“The Isle of the Dead”, Lucy announced, looking up from the guidebook, doubtfully. “It looks rather gloomy”
“You were the one who didn’t want to spend another day at the beach”, Richard reminded her, as they watched the water-taxi depart. The driver shouted some kind of warning at them, but their Italian wasn’t good enough to understand him. Something about drinking?
“I wouldn’t drink the water here, anyway. Disgusting”, Lucy said, flatly. “Pass me the bag, though, I’m so thirsty!”
But Richard didn’t have the bag. Somehow it had been left on the boat, and Richard wouldn’t take responsiblity for that, and so they argued, raising their voices in the baking air, and then storming apart, looking for shade and solitude.
The island wasn’t big, but Lucy seemed to walk an awfully long way before she came to a stone bench in the shade. An elderly lady was already sitting there, looking out over the water. When she saw Lucy she smiled, and patted the bench beside her, and Lucy accepted the invitation. She felt dusty and dehydrated, so she gratefully accepted the sticky peach juice, and even the rather dry biscuit that the lady offered.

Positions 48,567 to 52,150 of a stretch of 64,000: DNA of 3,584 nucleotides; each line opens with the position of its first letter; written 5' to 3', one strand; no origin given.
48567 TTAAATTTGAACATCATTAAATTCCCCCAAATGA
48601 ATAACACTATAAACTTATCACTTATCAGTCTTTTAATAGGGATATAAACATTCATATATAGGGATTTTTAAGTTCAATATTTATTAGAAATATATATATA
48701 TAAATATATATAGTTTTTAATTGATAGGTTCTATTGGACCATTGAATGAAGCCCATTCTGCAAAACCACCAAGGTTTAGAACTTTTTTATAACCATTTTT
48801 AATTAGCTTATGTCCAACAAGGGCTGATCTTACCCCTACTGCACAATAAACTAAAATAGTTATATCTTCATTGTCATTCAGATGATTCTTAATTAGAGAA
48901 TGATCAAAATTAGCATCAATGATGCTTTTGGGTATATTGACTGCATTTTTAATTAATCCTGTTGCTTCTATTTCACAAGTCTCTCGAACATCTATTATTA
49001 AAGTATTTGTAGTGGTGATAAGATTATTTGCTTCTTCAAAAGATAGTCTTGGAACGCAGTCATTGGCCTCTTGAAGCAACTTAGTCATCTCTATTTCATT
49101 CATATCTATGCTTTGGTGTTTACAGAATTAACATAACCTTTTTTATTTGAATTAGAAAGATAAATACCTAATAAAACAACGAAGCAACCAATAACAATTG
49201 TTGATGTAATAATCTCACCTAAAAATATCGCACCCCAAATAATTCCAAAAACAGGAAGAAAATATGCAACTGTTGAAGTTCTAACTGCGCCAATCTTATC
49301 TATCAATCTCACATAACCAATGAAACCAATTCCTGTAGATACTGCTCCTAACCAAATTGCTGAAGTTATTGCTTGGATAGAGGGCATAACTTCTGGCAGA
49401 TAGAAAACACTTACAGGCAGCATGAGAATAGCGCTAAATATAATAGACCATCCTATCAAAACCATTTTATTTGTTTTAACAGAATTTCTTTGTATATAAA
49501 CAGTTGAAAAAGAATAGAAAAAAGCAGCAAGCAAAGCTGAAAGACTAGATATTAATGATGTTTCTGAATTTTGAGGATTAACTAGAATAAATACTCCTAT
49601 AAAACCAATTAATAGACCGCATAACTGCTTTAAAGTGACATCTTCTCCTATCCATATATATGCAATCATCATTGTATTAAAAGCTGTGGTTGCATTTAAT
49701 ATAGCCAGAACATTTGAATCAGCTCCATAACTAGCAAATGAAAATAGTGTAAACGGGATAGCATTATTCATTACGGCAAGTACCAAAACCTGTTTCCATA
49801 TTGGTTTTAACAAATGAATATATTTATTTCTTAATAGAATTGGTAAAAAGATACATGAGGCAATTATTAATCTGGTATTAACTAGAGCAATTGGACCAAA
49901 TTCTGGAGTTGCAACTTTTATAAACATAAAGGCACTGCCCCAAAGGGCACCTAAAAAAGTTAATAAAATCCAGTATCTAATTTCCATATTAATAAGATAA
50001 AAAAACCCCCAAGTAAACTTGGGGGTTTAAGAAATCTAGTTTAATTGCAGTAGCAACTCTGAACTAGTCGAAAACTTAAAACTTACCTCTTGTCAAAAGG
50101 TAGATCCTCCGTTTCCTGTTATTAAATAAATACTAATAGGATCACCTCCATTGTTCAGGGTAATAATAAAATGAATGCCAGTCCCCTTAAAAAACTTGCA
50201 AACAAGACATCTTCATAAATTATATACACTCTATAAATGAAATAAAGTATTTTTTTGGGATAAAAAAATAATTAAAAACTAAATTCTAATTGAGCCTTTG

“Are you here for the day?” Lucy asked, making conversation.
“Ah, no, I live here” the lady replied. Lucy looked round, nonplussed. There was no sign of any kind of house. She must be a caretaker of some kind, Lucy decided. After that, she must have fallen asleep. It was terribly hot.
She didn’t wake up until the cypress shadows had lengthened, and the sun was low in the sky. She seemed to hear someone calling her name, but very distantly, as if in a dream. She saw a little boat pulling away from the jetty, but it held no meaning for her.
“Where am I?” she murmured to the old lady who stroked her hair gently off her face.
“You are home, my darling, home”, came the whispered reply.
Poor old Lucy. I think she only fancied a bit of light shopping. Anyhow, this is for Jane Dougherty, who gives us this rather gloomy picture as a prompt.